Before that lease was even signed, the company was already showing its commitment to the community, Brown said. "Daimler hadn't begun construction or hired more than a couple people when they brought in three specialty trucks and set up a static display for the Airshow of the Cascades in 2015."

In March 2016, Daimler held its official groundbreaking for the new, $18.7 million testing facility, to be located just 120 miles from the company's new headquarters at Swan Island, which opened a month later, in April 2016.

That same year, "Daimler became a sponsor of the Airshow of the Cascades, and challenged their construction company, Kirby Nagelhout, to match and they did," said Brown. "Daimler brought in four specialty trucks, one being their 'Never Forget' truck wrapped by local business Rip-Q. They also brought in their Galvatron truck from the 'Transformer' movie, a huge hit with kids, and hosted their display area."

From the start of construction in April 2016, Kirby Nagelhout simultaneously worked on the new durability track, which was completed at the end of the year, and the office and shop, which was finished in the spring of 2017.

"Most people don't realize that industrial economic development takes years from initial conversations to development and eventually occupation," said Brown.

"In 37 years of business in three counties, the Daimler project is one of EDCO's shortest turnaround projects, especially working with such a large international company," she said, noting that one Redmond project took 17 years from initial talks to completion. "We don't give up."

HOLLY M. GILL/MADRAS PIONEER - The Daimler High Desert Proving Grounds held its grand opening in May 2017.
Opening its doors

People came from all over the country for the grand opening in May 2017, when Daimler President and CEO Roger Nielsen, of Charlotte, North Carolina, explained that Madras would replace South Bend, Indiana, as the location for the company's primary test track in the U.S.

Contrasting the Madras location with the South Bend location, Nielsen said that South Bend had several distinct disadvantages. "We didn't own it, we couldn't modify it, and we shared it with competitors," he said.

"Why Madras? What makes Madras great?" asked Nielsen, who grew up in Portland and has regularly visited Jefferson County for recreation throughout his life. "It's close to our offices in Portland. It's a long way to fly to Chicago and then drive the rest of the way to South Bend. It's a short drive over the mountains."

Noting that autonomous vehicles were already being tested in Madras, Nielsen said, "It's truly a place for us to bring things to market faster."

Senior vice president of engineering, Wilfried Achenbach, also in attendance at the grand opening, echoed Nielsen's sentiments. "To some extent, it's an engineer's dream," he said. "You don't need a plane; you just need your car."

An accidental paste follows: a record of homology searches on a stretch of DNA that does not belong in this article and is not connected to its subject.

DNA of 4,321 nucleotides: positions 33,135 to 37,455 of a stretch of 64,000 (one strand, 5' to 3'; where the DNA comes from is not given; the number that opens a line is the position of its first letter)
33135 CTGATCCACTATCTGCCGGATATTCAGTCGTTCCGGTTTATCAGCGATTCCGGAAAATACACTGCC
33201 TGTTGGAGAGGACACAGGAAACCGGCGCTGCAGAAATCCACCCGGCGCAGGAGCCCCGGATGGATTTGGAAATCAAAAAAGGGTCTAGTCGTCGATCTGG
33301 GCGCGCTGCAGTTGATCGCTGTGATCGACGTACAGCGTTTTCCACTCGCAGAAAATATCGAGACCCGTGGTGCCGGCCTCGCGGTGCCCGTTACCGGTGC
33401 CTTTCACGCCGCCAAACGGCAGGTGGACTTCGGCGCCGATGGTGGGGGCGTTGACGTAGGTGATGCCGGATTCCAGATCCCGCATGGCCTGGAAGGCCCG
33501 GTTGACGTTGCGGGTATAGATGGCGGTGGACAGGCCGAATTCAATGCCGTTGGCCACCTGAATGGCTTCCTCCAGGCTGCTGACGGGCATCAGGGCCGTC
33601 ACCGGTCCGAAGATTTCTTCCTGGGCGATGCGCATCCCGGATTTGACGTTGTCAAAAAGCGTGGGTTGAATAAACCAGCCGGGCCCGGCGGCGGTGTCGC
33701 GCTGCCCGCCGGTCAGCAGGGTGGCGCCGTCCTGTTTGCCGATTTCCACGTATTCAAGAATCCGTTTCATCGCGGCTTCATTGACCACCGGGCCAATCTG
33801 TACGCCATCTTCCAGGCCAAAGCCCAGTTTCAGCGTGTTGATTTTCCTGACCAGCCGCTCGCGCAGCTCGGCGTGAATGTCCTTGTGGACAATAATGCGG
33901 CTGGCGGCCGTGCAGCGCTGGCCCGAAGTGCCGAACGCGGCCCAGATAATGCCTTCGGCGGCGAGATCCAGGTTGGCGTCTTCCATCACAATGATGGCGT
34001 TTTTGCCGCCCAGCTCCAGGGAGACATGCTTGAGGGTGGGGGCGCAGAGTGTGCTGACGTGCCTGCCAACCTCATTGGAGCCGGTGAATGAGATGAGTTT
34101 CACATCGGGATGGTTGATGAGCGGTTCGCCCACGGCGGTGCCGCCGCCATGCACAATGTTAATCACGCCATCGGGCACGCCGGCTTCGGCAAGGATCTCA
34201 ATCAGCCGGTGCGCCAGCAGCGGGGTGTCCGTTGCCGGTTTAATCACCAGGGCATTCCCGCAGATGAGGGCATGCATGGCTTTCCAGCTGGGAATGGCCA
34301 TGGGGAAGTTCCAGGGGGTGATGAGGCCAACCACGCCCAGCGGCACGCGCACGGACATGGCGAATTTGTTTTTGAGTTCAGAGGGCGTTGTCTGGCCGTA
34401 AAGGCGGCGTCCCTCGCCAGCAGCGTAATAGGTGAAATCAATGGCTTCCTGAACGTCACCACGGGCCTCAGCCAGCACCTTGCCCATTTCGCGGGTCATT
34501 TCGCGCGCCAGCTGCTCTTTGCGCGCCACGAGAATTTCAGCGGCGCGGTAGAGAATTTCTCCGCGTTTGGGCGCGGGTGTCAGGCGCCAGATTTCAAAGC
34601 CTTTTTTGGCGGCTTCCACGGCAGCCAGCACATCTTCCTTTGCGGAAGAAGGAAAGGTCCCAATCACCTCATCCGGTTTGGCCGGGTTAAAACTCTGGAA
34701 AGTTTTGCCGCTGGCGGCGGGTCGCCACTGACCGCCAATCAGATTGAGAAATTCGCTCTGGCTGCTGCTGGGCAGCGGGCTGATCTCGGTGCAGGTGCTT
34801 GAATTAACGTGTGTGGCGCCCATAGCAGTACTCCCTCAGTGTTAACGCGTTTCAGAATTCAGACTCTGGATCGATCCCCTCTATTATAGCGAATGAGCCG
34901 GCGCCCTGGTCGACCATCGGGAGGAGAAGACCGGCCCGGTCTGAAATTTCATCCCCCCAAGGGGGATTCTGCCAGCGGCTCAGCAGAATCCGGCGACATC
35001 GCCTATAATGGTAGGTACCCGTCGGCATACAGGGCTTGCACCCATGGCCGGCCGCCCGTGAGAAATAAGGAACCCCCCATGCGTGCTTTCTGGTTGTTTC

At the Madras facility, he added, "You can feel it, you can touch it, and that's a huge benefit. It allows us to engineer a better product."

Nielsen, who noted that Daimler had about 2,200 employees in Oregon, pledged to hire another 40 in Madras, "to help our engineers bring trucks to life here in Oregon."

Achenbach announced that the company would hold customer events at the track, so that people would be able to test out their products on the highly engineered nine-lane track, which features nine different events — bumps, contours and irregular surfaces that mimic and exaggerate real-world conditions. A gradient hill allows truck drivers to experience a 20 percent grade on one side and 5, 10 and 15 percent grades on the other.

"There are similar test tracks in Germany and soon, in Brazil, because bumps are bumps wherever you go," he said.

A single mile on the bumps, contours and irregular surfaces of the test track is equivalent to 200 miles on a normal road, Achenbach said, which means that by the time a test driver has driven a truck 6,000 miles on the test track, the truck will show a similar amount of wear and tear to 1.2 million miles on regular roads.

Madras Mayor Royce Embanks, who also spoke at the event, said he was excited and grateful for Daimler's long-term interest in the community.

"It will have a positive impact in the city and county," said Embanks. "It aligns directly with the city's mission and values. This facility is just part of that growth and a very important part."

HOLLY M. GILL/MADRAS PIONEER - Robert Hansen, operations manager at the Madras facility, displays controls on a Cascadia truck, which runs on compressed natural gas.Starting, expanding operations

Operations Manager Robert Hansen, who has worked for the company for more than 15 years, was happy to relocate his family to Madras from Portland to take care of the day-to-day operations at the proving grounds.

"We're outdoorsy people; we like hunting, fishing, mountain biking," said Hansen. "We like the small community; people are friendly. It's been a good move."

Although the company plans to hire more people locally, it currently has about 30 employees. "We'll be looking for more drivers shortly for projects," he said.